Supervisors Call for 3rd Remap Plan : Redistricting: The board reconsiders an earlier vote and seeks an alternative that would place more Latinos in the 5th District.


In a surprising reversal, the Ventura County Board of Supervisors backed away Tuesday from a redistricting plan it approved last week and asked for a new option that would place more Latinos in Supervisor John K. Flynn’s Oxnard-area district.

The move angered Flynn, who accused the board of giving in to “fear and intimidation” prompted by the threat of a lawsuit by a Latino voting rights coalition.

“It’s a butchering of my district,” Flynn said.

But the board’s new approach pleased Latino leaders of the Ventura County Coalition for Redistricting and Reapportionment, who hailed it as a breakthrough that could lead to a supervisorial district with the strongest possible Latino representation.


Three options--the new plan requested by the board, the Latino coalition’s plan and the one backed by Flynn--will all be considered next Tuesday at a public hearing. One must be adopted by Oct. 1.

The board voted 4 to 1, with Flynn dissenting, to have its staff create a third option, which some supervisors saw as a possible compromise but which Flynn saw as the death of the proposal that he supports.

“You’re going to take my district and carve it up. Please don’t submit to fear and intimidation,” Flynn said before the vote.

The details of the new plan requested by the board Tuesday must still be worked out. The Latino coalition favors a plan that would increase the number of voting-age Latinos in Flynn’s district from the current 48% to 54.5%, instead of the 50.1% specified in the plan approved by the board last week and still supported by Flynn.


The coalition wants to include heavily Latino El Rio and Nyeland Acres in Flynn’s district, instead of keeping predominantly white precincts in coastal and northern Oxnard in it.

Flynn’s fast-growing 5th District will be the most affected by the once-a-decade redistricting based on new census figures, since it has 8,000 more residents than the 133,800 optimum for each supervisorial district.

Supervisor Vicky Howard, who recommended the third option, said Tuesday that the board should try to meld Flynn’s plan with the coalition’s to make sure that the county abides by the federal law when placing the 669,000 residents into five districts.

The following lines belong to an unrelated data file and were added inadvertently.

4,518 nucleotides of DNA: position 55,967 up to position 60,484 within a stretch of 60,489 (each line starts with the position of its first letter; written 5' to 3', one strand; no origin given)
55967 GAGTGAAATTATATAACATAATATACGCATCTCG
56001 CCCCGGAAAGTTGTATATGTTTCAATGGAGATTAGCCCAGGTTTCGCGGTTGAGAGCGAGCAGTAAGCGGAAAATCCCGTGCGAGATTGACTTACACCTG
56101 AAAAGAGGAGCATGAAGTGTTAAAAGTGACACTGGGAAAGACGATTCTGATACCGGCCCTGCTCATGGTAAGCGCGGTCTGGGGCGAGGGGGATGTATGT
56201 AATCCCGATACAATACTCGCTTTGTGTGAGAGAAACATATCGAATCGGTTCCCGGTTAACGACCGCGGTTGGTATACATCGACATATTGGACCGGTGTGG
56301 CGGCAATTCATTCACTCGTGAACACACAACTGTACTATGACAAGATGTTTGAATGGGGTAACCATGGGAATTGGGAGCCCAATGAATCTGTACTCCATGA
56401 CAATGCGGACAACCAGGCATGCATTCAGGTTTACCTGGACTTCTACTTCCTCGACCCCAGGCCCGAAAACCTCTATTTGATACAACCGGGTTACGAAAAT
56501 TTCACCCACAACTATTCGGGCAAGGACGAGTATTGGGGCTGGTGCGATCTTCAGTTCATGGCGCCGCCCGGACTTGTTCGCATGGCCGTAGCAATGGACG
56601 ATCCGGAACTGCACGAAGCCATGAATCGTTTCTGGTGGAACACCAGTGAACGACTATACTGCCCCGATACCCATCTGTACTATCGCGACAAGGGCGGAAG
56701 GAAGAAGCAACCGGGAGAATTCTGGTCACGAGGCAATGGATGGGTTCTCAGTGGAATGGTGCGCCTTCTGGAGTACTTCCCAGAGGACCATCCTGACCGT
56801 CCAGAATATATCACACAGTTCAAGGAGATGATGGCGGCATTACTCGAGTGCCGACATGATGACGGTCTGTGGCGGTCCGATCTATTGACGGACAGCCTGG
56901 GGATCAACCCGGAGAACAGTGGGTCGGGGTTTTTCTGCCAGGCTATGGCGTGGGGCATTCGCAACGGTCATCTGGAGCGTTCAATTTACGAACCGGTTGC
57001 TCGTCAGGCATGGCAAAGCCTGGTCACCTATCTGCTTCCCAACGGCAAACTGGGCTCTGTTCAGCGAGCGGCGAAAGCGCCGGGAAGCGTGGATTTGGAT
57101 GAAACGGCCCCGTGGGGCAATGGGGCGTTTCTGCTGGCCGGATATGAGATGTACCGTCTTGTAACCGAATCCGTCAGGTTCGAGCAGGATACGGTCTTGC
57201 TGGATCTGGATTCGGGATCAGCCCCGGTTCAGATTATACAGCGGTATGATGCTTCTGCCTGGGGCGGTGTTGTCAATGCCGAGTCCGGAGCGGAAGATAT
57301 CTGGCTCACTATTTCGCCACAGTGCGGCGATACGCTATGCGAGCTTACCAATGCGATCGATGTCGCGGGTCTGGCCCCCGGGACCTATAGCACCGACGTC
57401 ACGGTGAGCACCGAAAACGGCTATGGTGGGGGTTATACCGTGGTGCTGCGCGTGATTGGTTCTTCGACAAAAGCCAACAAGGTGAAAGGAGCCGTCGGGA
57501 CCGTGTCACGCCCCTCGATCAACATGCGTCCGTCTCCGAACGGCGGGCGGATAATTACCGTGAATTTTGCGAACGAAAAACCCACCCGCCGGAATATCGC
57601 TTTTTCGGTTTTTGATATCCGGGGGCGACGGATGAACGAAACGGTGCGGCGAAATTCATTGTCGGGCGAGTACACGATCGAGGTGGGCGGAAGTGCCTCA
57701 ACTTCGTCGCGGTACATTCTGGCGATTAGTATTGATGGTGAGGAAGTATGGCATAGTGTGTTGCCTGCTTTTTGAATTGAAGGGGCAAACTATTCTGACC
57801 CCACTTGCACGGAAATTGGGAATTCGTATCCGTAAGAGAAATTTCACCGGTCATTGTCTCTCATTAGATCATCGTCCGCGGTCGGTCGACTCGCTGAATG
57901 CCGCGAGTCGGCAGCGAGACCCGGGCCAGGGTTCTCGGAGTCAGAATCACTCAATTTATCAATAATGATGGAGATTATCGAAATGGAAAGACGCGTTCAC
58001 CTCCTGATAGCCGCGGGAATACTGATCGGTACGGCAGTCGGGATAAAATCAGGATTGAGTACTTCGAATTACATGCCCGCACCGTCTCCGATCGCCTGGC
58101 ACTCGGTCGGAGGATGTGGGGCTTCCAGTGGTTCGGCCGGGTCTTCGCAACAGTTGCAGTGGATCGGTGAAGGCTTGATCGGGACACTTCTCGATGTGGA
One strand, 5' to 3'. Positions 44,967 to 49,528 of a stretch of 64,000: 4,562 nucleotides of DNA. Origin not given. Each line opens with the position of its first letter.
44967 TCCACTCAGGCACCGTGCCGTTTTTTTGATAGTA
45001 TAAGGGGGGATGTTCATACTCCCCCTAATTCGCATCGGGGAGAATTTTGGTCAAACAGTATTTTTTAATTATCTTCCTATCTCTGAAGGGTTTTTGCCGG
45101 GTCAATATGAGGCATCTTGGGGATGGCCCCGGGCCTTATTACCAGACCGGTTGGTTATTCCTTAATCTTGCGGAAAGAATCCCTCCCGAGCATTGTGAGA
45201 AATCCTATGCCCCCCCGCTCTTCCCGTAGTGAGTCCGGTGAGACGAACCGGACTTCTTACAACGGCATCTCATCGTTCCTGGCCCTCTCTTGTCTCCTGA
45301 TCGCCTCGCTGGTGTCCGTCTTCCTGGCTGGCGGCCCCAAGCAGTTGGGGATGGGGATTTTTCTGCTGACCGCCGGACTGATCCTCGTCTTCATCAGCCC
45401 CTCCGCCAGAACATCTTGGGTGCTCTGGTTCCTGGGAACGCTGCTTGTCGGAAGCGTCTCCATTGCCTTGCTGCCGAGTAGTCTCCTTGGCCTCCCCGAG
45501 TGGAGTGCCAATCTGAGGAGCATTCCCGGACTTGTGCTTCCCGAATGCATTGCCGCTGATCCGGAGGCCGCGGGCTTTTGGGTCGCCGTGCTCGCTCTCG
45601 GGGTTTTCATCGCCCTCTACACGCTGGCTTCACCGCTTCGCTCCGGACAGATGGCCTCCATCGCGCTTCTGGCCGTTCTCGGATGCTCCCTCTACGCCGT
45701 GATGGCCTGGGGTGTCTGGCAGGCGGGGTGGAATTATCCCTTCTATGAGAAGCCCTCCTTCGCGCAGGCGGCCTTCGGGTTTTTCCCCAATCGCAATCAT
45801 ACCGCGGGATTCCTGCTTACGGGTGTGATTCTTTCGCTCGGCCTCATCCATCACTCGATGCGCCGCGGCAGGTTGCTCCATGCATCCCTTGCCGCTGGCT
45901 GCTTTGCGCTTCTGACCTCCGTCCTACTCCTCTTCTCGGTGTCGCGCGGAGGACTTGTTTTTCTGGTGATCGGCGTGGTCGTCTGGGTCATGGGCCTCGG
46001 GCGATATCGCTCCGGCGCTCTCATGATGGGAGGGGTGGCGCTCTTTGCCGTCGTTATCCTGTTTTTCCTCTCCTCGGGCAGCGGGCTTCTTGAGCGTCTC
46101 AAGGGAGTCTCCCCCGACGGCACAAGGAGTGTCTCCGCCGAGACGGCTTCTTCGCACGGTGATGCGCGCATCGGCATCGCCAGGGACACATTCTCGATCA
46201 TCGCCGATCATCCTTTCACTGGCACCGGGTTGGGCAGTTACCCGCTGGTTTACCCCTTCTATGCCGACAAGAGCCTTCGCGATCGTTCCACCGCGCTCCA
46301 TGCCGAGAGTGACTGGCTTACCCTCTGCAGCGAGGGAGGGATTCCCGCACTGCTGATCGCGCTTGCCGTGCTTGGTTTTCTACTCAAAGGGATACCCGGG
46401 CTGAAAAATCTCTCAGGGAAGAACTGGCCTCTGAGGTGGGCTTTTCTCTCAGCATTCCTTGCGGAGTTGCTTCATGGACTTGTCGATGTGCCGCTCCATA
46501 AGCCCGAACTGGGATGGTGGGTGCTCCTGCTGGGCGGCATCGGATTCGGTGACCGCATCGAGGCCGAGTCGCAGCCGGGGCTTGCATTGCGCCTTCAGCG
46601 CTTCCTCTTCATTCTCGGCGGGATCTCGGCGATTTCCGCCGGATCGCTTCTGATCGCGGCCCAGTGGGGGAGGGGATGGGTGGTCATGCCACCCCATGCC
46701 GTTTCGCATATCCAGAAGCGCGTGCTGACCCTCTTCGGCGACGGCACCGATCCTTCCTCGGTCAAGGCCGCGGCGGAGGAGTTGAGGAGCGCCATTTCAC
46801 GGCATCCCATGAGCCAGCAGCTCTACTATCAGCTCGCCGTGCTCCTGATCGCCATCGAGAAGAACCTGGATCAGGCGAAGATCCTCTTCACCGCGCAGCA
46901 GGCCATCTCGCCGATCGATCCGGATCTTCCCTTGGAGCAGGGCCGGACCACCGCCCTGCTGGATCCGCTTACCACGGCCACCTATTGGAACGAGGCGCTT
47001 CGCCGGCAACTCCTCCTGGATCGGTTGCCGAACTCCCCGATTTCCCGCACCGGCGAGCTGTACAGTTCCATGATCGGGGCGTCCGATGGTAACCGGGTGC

“We (must) meet not only the letter but the spirit and the intent of the law,” Howard said. She urged the board to “make sure we address every issue in every possible way.”


Howard said she changed her mind after last week’s vote because of conversations with a spokesman for the Latino coalition, Marco Antonio Abarca, and with County Counsel James McBride.

Howard, whose district will not be changed by reapportionment, said Abarca asked her, “Are you sure you’re really considering the coalition’s map, are you really looking at it?”

Then McBride called the supervisor over the weekend, she said. “He expressed some concern that we needed to make sure we were considering all the issues, and fragmentation and voting rights was one of those.”

A principal legal issue facing supervisors is whether the plan that supervisors approve will satisfy the federal Voting Rights Act, which prohibits fragmentation of minority communities when new political boundaries are drawn.


McBride told the board that both the Flynn-backed plan and the Latino coalition’s are legal, since both would create a district where a majority of voting-age residents are Latino.

But McBride said Tuesday that the supervisors must seriously consider whether they would split a Latino community with their plan.

“The difficult job the board has is balancing the testimony,” McBride said. The board must have good reasons for including some areas and excluding others, he said.

The board’s decision to take another look at its options followed the testimony Tuesday of 19 speakers, most of whom supported Flynn’s position.


Spokespersons for homeowners groups from Oxnard Shores, the Mandalay Bay Colony and other coastal neighborhoods told supervisors that they wanted to remain in the 5th District.

“We feel we should not be gerrymandered out of this district,” said Patrick Forrest, vice president of an 1,800-home community-service district that surrounds Channel Islands Harbor.

Ray Dedesma, a College Estates resident, said, “The idea of fractioning off Oxnard really breaks my heart. Don’t break up Oxnard.”

If Oxnard’s coastal area is placed in a different district than most of the rest of Oxnard, “we’ll be a forgotten area and alienated from the city,” said Toni David, president of the 1,200-household Oxnard Shores Homeowners Assn.


Flynn argued forcefully against the premise of the Latino coalition--that El Rio and Nyeland Acres are an extension of Oxnard’s Latino community.

Those two unincorporated county areas “have a long history of profound and unequivocal opposition to becoming a part of the city of Oxnard,” Flynn said. They have separate school, water, sewer and government systems, he said.

Flynn produced letters and testimony from residents of the two areas who said they were independent of Oxnard and wanted to stay that way.

But there has been strong opposition to Flynn’s plan from the Latino community in Oxnard. Most recently, at a meeting Monday night, the Concerned Citizens of La Colonia told Flynn that they supported the Latino coalition’s alternative.


Abarca said Tuesday that Oxnard, El Rio and Nyeland Acres are communities “tied by history, by culture, by ethnicity. I think the board is seeing the weakness in Flynn’s argument.

“And this shows,” Abarca added after the vote, “that the momentum is going our way.”